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Article

Originally published in Provet e-Practice
08/01/2017

Worms and Pups

Intestinal worms and tapeworms in puppies and dogs

Worms are parasites that are more than just a nuisance. They can kill pups and make adult dogs very unwell.

In addition, worms from pets can potentially cause disease in people - children, the elderly, those who are immunosuppressed or have a chronic illness are most susceptible.

Dog owners need to be particularly aware of the danger of worms and how to prevent them.

Dogs can become infected with four different types of intestinal worms, namely: hookworms, roundworms, tapeworms and whipworms. There are several different varieties of each type.

How do I know if my dog has worms?

Regretfully, you may not know your dog has worms until it is sick. In puppies, a worm infection can cause a life threatening condition to develop quickly. Contrary to common belief, it is not common to see worms in a dog or puppy's droppings under normal circumstances. Under a heavy load, a roundworm may be passed, and this indicates a significant problem.

With hookworms in young pups, you are likely to see soft tar-like faeces that develop into diarrhoea, usually with blood staining of the faeces. The blood loss in puppies can be extreme and a serious anaemia is a common, fatal side effect. Hookworms are quite small so it is not common to see hookworms in the animal’s droppings after proper treatment.

Roundworms are a big worm, measuring up to 18cm in length. They are a particular problem in puppies as they are spread to them while they are in the mother’s uterus. Thus, pups can be born with a roundworm infestation.

Roundworms cause diarrhoea, sometimes with blood staining, and can commonly cause a blockage of the bowel due to their large size. Affected puppies have a ‘pot-bellied’ appearance and a rough coat. Such puppies are often ‘poor doers’.

After treatment, it is common to see several of these large roundworms in the animal’s droppings.

Tapeworms are a common problem in dogs, especially the flea tapeworm (Dipylidium caninum). Surprisingly, although they are quite big (up to half a metre long), they cause only mild disease. They are one, but not the only, cause of 'scooting' behaviour of dogs. This unusual behaviour is where a dog rubs its bottom along the ground. The irritation is due to the emergence of tapeworm segments from the dog's anus. The segments are easy to identify. They are the size of a rice grain and are quite active. They will wriggle visibly and can be seen with the naked eye on the dog's droppings or on its fur around its bottom. By continually 'scooting', a dog will occasionally cause a lot of self-inflicted irritation around the skin of its anus.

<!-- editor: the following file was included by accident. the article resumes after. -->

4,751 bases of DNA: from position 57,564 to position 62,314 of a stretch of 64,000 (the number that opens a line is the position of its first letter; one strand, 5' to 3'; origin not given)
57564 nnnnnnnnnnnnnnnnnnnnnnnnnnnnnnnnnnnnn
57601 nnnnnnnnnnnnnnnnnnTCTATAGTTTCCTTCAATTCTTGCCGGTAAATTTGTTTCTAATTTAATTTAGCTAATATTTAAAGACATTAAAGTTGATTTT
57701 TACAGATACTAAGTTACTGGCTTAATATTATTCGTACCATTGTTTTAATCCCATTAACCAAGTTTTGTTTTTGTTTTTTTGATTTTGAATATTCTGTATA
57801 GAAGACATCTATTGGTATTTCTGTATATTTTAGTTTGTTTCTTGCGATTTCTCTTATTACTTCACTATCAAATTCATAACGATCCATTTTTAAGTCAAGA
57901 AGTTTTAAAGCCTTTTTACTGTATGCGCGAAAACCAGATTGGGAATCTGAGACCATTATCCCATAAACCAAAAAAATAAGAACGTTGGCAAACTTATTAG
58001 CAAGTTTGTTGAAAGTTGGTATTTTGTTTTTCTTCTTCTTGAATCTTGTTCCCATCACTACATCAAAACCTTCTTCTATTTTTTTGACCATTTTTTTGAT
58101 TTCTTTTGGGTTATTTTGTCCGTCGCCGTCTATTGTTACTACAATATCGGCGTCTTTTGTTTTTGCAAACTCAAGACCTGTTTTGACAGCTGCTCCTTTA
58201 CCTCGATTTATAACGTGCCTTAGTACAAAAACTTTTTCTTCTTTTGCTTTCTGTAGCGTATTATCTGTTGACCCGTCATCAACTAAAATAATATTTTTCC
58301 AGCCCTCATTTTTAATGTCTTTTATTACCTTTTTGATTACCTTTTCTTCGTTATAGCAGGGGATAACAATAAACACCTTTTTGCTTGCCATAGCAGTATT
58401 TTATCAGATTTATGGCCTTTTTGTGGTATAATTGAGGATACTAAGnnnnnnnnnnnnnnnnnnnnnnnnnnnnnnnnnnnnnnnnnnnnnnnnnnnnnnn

The last worm, the whipworm, is a medium size worm that affects the lower bowel of dogs. It again causes diarrhoea, which characteristically contains mucus and often some fresh blood.

How can I get rid of worms?

Worms can be eliminated with common worming medications that are available from your veterinarian. Be sure to choose a medication that will treat all four worms that your pup can be affected by. However, if your pup is already unwell, it may need other medication to control any diarrhoea that is present and to build up reserves of, for instance, iron that may be depleted from continual blood loss. For advice on this, you should consult your veterinarian. Your vet's advice should certainly be sought if your pup is weak and lethargic or if it is vomiting and you suspect it has a worm infestation.

How can I prevent worm infestations?

Preventing worm infestations is a very important matter. Puppies under three months of age should be wormed every two weeks from two weeks of age onwards. There are various worming suspensions that are ideal for puppies of this young age.

Once the pup reaches three months of age is it advisable to worm it every month until it is six months old and thereafter it should be wormed every three months.

Many owners place their dogs onto a monthly heartworm medication that also contains an intestinal worming medication. This is a good idea as the dog is wormed for the common worms every month. However, the monthly heartworm/intestinal worm combination does not treat all intestinal worms, e.g. tapeworms. Therefore, worming an adult dog that is on such a medication with a tapewormer should still be done every three months (or 6 weeks in hydatid areas).

There are so many alternatives when using worming preparations for your dogs and cats, so to ensure you are getting it right, consult with your veterinarian.

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